Kellogg Professor Lawrence Rothenberg
articulates the challenges of public policy, and its implications
for MBAs who must address the ethical — and financial
— fallout when business and the environment meet
Kellogg School Professor Lawrence Rothenberg spends
a lot of time unraveling the complexities of public policy,
particularly as it relates to American politics, business
and environmental — or “green” — concerns.
He’s not thrilled with some of what he sees.
Policy is tortuous in the United States,” Rothenberg
says. “Many of the resulting choices are extremely
costly and inefficient.”
Policies such as certain elements of the
Clean Air Act do not have clear rationales for their
to Rothenberg, a Long Island-born political scientist
who is the Max McGraw Distinguished Professor of Management
and the Environment at Kellogg.
The Environmental Protection Agency (EPA) and other agencies
are poorly designed,” Rothenberg contends. “Good
public policy that facilitates firms acting in a socially
responsible manner often gets lost in the process.”
Rothenberg’s 2002 text, Environmental Choices: Policy
Reponses to Green Demands, demonstrates how factors such
as political fragmentation lead to policies that many consider
inconsistent and poorly designed.
Green demands are treated differently in the United States,
as opposed to how they are addressed in parliamentary regimes,” he
says, citing as one example the varied dynamics existing
between the United States and Canada, where policies can
be implemented more quickly and comprehensively because
they do not get lost in complicated legislative and administrative
processes. However, the good news is that in the United
States and other advanced industrial countries, progress
has been made on a variety of fronts.
Pushes for environmental quality should
be considered “a
normal good,” Rothenberg says, and as a society we
want a cleaner environment as we have become wealthier
and developed greater awareness. “However,” he
adds, “supplying environmental goods in response
to such demands is a function of both market and nonmarket
forces, making the world quite complicated for firms trying
to be good corporate citizens while also offering them
Rothenberg is co-director of the Ford
Motor Company Center for Global Citizenship. The center,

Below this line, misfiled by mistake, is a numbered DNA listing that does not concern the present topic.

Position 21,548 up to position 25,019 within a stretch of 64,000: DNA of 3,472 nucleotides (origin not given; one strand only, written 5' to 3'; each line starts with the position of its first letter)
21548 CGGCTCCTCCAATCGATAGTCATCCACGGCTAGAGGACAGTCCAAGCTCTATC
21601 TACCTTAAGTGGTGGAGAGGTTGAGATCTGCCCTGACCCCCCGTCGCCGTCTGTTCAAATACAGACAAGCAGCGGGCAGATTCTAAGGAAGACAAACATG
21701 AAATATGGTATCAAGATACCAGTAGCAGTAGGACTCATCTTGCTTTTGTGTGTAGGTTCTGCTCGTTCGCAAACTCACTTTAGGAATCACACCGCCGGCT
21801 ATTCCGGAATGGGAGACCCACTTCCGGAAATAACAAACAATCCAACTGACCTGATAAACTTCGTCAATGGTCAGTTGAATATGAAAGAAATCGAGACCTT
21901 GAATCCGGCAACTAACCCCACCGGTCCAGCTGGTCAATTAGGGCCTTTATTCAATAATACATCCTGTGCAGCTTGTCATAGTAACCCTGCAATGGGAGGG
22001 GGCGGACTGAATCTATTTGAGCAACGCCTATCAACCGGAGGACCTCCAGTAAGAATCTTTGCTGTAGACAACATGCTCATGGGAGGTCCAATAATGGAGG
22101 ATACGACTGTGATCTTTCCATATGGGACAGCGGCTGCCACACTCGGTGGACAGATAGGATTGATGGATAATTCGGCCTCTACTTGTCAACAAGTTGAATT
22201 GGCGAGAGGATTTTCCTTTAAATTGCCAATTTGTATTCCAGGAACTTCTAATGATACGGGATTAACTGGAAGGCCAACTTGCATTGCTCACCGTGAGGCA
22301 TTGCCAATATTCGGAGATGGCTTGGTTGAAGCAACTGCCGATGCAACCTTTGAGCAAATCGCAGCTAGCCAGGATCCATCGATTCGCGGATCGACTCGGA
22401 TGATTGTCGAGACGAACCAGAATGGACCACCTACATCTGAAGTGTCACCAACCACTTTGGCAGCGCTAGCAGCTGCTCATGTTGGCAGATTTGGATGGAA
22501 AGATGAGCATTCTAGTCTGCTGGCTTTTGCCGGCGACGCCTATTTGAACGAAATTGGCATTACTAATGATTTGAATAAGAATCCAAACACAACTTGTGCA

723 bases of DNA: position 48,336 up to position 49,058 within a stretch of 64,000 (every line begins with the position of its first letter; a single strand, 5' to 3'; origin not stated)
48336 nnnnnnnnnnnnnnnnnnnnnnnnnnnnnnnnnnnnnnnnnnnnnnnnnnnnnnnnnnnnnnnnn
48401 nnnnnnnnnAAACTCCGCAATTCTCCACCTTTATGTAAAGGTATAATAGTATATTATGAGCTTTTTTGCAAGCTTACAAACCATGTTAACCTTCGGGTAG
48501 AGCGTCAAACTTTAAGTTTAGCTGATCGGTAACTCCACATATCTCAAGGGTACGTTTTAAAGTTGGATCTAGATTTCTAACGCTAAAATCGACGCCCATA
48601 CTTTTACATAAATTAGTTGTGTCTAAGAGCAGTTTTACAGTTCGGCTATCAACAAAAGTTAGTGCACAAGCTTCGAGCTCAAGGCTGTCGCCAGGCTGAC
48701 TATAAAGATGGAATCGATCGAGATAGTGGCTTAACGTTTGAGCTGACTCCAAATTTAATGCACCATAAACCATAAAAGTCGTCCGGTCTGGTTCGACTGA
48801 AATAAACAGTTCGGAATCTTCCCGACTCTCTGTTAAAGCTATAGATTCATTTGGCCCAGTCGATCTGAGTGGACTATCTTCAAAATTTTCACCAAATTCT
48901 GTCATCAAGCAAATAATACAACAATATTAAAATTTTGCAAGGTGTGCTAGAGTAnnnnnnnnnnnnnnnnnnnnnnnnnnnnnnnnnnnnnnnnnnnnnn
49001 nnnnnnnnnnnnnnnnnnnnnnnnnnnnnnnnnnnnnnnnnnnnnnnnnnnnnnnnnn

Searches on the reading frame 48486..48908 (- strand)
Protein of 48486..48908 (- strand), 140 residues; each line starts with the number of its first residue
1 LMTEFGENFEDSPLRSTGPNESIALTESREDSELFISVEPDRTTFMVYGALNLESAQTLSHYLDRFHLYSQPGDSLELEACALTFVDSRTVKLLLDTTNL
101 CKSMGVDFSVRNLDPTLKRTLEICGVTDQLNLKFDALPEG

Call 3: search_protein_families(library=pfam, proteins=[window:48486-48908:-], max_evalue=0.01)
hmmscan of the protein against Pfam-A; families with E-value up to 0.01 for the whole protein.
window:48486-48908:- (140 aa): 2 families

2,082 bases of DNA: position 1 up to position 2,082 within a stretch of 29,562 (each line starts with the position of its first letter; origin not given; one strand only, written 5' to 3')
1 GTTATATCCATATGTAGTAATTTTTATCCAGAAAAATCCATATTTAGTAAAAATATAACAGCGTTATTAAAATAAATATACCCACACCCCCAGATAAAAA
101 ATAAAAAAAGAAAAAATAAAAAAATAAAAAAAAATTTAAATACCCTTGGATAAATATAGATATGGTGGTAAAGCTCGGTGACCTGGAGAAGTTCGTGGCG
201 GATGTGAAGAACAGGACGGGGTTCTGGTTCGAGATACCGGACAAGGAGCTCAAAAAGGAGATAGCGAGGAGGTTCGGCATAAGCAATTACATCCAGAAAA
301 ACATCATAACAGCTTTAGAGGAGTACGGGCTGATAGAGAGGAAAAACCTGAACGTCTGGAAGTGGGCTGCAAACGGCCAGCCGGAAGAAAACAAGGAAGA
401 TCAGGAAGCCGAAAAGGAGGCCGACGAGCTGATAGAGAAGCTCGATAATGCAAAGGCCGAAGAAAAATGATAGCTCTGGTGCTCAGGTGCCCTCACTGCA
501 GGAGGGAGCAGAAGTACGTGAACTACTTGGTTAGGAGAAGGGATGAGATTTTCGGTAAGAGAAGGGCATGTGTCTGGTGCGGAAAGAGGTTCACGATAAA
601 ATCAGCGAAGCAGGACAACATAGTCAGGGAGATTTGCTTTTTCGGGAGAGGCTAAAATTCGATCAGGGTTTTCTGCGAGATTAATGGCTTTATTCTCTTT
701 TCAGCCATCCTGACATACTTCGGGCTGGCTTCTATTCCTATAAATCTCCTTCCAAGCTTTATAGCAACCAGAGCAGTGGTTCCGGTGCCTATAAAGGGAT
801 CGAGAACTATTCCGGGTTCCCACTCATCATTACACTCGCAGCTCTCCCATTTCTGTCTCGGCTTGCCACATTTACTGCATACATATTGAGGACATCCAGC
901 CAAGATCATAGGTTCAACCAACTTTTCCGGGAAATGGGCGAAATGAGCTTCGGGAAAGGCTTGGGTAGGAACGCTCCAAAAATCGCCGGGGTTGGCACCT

established in 2001,
is dedicated to identifying challenges faced by large
corporations through an ethical, interdisciplinary approach.
In addition to working for the center,
Rothenberg teaches the Environmental Management course
for Kellogg School
students. The class is part of the Kellogg Business and
its Social Environment (BASE) major, an ambitious curriculum
that introduces MBAs to the crucial roles corporations
play within the broader social arena. “My purpose
is to teach students about the relevance of such concerns
for modern business,” he explains. “I want
to educate them about the pitfalls and opportunities in
this area, and inform them about the importance of taking
social concerns seriously as future business leaders.”
Rothenberg’s experiences serve as a teaching tool.
Although he was also a faculty member at the California
Institute of Technology and University of Rochester, Rothenberg
says that working at Kellogg prompted him to put business
front and center.
In an academic atmosphere like the Kellogg School, it’s
easy to take a step back and assess the positive and negative
elements impacting the corporate world — and society
as a whole — today,” he says.
In conjunction with his work and teaching,
Rothenberg emphasizes the high stakes that are involved
for society and business.
For example, not only will our choices regarding biodiversity
impact the survival of species, or our decisions with
respect to greenhouse gases determine how much global
occur, he says, but the effects on how firms operate
are also certain to be dramatic.
Rothenberg plans to continue researching
these serious issues.
We are entering a world where dealing with environmental
considerations cannot be ignored,” he predicts. “I
want to prepare my students for that.”
About Professor Rothenberg
Prof. Rothenberg is a political scientist and expert
in public policy. He is co-director of the Ford Center
Global Citizenship at Kellogg and one of the Kellogg faculty
members who teach in the school’s Business and its
Social Environment major, for which he designed the course
Representative publications include: “Modeling Legislator
Decision-Making: An Historical Perspective” (with
Mitchell Sanders) in American Politics Research 30 (2002):236-265;
Why Governments Succeed and Why They Fail (with Amihai
Glazer), Cambridge, MA: Harvard UP (2001); and “Lame-duck
Politics: Impending Departure and the Votes on Impeachment” (with
Mitchell Sanders), Political Research Quarterly 53 (2000):523-536.